|About the Book|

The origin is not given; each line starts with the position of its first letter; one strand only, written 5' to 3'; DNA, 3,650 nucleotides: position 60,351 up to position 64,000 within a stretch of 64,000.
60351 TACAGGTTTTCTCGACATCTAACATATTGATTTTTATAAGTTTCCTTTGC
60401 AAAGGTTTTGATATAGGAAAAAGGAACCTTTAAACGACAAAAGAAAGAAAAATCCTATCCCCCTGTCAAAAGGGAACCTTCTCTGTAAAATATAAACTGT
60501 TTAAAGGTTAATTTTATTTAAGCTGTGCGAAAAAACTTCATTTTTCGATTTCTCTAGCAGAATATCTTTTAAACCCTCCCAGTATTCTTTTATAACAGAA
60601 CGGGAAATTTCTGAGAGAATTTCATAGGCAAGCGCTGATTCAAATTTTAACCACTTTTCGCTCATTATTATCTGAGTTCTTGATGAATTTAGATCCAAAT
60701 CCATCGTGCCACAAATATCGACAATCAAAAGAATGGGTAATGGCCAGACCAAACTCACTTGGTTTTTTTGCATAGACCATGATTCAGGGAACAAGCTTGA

An electric and bracingly original story that expands our understanding of what it means to choose a life alone.“Whom to marry, and when will it happen—these two questions define every woman’s existence, regardless of where she was raised or whatMoreAn electric and bracingly original story that expands our understanding of what it means to choose a life alone.“Whom to marry, and when will it happen—these two questions define every woman’s existence, regardless of where she was raised or what religion she does or doesnt practice.” So begins Spinster, a revelatory, lyrical, and slyly erudite look at the pleasures and possibilities of remaining single. Using her own experiences as a starting point, journalist and cultural critic Kate Bolick invites us into her carefully considered, passionately lived life, weaving together the past and present to examine why she—along with over 100 million American women, whose ranks keep growing—remains unmarried, yet still cannot outrun those two pesky questions.This unprecedented demographic shift, Bolick explains, is the logical outcome of hundreds of years of change that has neither been fully understood, nor appreciated. Spinster introduces a cast of pioneering women from the last century whose genius, tenacity, and flair for drama have emboldened Bolick to fashion her life on her own terms: journalist Neith Boyce, essayist Maeve Brennan, social reformer Charlotte Perkins Gilman, poet Edna St. Vincent Millay, and novelist Edith Wharton. By animating their unconventional ideas and choices, Bolick shows us that contemporary debates about settling down, and having it all, are timeless, the crucible upon which all thoughtful women have tried for centuries to forge a good life.Intellectually substantial and deeply personal, Spinster is a new kind of unreservedly inquisitive work of memoir and broader cultural exploration that asks us to acknowledge the opportunities that exist within ourselves to live authentically. Bolick offers readers a way back into their own lives—a chance to see those splendid years when we were young and unencumbered, or middle-aged and finally left to our own devices, for what they really are: open, unbound, and our own to savor.